What does it mean to say a school is making “adequate yearly progress”? What is the value of a standardized test that produces an aggregate score for a group of students in one school and has it compared in the local newspaper against scores from another? How does student performance on a standardized exam relate to future vocational aspirations? Are teachers really able to teach skills necessary for success in future student endeavors or are they simply trying to teach concepts that will enable students to pass a standardized examination?
The standardized state examinations represent a dangerous failure on many levels. It makes assumptions that all teachers are teaching all the same information in the same manner. It makes assumptions that all students have equal access to education, and that all students have a similar support structure in their environment that will let them succeed. It assumes that there is one correct answer for a question and that there is only one way in which it can be made manifest. It further promotes the message that the only valuable knowledge is that which can be written down, creativity and imagination are not of value to education, and that modern education is nothing more than a factory for producing a universal product – a group of students who all know the same thing and nothing outside the realm of what they have been tested. To further illustrate this point Steven Kelly’s text Teaching Music in American Society cites research by Spring (2006) that indicates there is little correlation data between high stakes testing and college or vocational success. It goes on to indicate that these tests are often discriminatory based on race, gender, home environment, socioeconomic level, and even physical and intellectual abilities.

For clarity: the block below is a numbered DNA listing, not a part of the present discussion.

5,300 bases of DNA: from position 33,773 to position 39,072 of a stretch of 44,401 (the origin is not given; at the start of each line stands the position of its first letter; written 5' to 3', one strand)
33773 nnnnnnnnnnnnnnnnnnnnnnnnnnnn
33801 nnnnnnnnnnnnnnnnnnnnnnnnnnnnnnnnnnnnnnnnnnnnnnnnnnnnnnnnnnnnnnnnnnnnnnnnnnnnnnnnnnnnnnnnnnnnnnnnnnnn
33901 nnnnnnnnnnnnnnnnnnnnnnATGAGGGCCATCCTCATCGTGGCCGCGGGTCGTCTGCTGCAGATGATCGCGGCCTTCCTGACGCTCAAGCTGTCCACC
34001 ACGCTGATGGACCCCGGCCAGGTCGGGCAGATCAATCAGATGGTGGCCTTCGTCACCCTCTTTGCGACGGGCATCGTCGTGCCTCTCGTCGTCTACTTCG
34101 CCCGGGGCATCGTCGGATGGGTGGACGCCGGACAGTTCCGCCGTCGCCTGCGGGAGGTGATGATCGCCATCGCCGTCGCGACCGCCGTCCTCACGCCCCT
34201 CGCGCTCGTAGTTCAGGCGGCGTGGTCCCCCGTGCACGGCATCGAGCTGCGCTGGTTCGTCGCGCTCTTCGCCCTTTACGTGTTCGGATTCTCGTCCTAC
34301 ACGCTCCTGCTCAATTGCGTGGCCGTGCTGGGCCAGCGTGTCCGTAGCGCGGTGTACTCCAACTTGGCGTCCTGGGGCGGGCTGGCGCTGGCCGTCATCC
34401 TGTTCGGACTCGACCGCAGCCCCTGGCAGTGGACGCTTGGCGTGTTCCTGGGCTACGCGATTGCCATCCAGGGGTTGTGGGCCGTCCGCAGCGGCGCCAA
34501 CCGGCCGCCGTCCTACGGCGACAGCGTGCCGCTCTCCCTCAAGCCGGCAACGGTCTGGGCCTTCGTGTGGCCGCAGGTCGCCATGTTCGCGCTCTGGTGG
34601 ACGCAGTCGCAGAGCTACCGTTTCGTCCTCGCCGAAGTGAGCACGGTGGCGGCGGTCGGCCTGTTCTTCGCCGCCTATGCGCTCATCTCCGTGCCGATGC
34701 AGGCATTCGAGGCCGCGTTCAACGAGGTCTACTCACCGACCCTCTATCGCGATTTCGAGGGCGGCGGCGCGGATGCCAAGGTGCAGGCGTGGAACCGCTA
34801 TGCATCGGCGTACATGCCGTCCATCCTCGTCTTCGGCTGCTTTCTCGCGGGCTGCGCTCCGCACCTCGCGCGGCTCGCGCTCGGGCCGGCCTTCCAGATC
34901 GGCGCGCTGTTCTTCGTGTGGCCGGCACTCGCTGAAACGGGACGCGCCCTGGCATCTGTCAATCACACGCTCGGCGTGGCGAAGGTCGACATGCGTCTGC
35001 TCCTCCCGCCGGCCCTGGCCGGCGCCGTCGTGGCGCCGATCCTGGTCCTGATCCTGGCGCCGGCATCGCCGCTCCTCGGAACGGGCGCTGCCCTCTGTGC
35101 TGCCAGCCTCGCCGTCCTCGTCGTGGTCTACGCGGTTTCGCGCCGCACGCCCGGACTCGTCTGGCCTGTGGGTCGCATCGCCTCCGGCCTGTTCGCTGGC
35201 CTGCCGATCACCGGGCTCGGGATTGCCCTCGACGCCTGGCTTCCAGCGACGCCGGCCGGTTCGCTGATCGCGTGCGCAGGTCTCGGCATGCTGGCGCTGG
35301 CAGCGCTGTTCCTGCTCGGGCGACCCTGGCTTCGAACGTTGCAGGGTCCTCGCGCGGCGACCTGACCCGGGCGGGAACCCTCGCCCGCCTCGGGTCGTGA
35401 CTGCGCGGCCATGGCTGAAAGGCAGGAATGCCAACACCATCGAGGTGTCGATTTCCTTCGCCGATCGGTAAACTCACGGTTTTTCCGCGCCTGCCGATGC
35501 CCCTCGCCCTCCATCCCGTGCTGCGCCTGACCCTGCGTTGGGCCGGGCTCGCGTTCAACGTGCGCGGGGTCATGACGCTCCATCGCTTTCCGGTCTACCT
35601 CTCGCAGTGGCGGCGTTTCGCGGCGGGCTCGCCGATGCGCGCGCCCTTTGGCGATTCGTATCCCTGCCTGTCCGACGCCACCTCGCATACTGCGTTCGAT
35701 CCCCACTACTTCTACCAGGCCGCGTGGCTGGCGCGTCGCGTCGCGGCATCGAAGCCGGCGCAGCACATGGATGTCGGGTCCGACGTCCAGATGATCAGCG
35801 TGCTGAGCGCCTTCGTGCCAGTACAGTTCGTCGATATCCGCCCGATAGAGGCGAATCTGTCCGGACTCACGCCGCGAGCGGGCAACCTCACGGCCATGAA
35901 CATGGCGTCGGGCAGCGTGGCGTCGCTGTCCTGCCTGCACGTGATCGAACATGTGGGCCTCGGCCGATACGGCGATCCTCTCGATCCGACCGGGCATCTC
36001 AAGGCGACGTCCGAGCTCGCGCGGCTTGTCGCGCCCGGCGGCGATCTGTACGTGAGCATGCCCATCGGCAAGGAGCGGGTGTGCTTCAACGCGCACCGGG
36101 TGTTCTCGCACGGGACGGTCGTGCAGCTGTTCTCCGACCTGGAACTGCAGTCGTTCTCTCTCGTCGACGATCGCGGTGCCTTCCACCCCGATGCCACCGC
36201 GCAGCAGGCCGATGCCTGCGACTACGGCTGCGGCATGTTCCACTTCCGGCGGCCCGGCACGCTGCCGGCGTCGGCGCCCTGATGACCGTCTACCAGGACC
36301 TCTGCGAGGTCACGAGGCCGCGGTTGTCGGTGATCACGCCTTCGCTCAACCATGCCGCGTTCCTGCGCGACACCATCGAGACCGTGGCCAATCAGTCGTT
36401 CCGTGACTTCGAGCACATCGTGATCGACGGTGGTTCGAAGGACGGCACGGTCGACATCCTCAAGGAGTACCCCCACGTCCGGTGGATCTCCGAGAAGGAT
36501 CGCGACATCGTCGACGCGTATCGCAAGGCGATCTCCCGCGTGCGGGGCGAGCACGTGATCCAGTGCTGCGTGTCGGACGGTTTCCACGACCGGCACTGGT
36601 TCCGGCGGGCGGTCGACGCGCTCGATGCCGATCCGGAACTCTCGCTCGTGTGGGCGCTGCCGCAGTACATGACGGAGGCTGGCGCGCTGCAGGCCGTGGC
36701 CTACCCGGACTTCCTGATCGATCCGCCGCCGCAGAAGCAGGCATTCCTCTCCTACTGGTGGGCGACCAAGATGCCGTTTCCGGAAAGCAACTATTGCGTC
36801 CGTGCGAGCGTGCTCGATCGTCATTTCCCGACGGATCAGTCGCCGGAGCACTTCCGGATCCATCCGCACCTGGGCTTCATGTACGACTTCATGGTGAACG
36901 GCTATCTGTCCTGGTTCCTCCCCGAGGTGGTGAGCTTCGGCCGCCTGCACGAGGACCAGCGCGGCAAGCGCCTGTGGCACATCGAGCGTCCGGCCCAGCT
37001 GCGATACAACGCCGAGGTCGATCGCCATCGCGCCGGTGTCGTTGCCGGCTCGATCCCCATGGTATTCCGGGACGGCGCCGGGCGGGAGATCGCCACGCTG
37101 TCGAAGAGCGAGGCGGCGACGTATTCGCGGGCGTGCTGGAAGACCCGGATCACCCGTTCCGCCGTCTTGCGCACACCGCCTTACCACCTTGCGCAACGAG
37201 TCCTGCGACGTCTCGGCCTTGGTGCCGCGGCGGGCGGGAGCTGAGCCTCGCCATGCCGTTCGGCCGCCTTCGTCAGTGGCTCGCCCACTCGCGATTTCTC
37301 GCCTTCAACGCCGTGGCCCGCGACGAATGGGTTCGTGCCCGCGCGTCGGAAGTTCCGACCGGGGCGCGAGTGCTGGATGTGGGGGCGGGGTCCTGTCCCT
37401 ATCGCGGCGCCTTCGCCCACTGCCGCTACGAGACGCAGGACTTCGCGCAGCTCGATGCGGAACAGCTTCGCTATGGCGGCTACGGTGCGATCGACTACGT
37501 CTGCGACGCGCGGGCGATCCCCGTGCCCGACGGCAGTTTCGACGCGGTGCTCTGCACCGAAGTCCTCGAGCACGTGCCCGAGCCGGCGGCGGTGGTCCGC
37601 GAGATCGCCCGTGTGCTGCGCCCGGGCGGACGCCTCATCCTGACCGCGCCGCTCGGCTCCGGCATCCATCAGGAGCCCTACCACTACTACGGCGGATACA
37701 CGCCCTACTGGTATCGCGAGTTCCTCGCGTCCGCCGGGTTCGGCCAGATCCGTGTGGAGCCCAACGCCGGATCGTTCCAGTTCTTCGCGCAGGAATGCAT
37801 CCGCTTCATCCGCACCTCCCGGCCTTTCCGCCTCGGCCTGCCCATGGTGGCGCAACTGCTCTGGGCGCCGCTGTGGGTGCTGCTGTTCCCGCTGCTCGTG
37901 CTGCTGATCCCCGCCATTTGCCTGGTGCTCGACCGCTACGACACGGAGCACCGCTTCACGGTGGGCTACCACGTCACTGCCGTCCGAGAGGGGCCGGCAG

My increasing cynical impression and lack of faith in national organizations has been on the increase over the past five years. With each passing day I am reminded how diverse and ever changing our society has become, and sadly, how little our policy makers are able to respond to enact any kind of meaningful change or avert any kind of crisis. From national organizations that promote the well-being of music education to policy-makers and department of education officials who enact their efforts and policy from afar, we have become stagnated in our own mediocrity chasing after universal standards all so we can have some sort of tangible proof that our education system is the best, our students are better, and essentially we can say “We’re number one.”
Consider David Elliot (Professor of Music and Music Education at New York University), and his writings on the current state of music education. In his view, summative assessment (like a PSSA exam) is not an ethical educational assessment citing its use to identifying failing students and schools (Taylor, 2006, p. 42). Elliot continues to discuss that the narrowing of the curriculum and standardized testing is rooted in America’s fear of losing in international competition. I would point out that it’s not as bad as it seems, and it certainly isn’t the same everywhere.
The current situation in Pennsylvania has been brewing for years thanks to a number of short-sighted decisions made by teachers, policy-makers, and the ex-governor. One does not wake up one day and find themselves $4 billion dollars in debt – but Tom Corbett (much maligned by a number of groups) decided to do something about it. This movie is going to play out much like a Shakespeare tragedy, with a lot of good people who do right by their students playing the part of…well…I don’t remember. I didn’t go to school during a time when there was serious high stakes testing, and I used Cliff Notes for most Shakespeare in High School. But trust me, everybody dies…usually…I think…but I digress.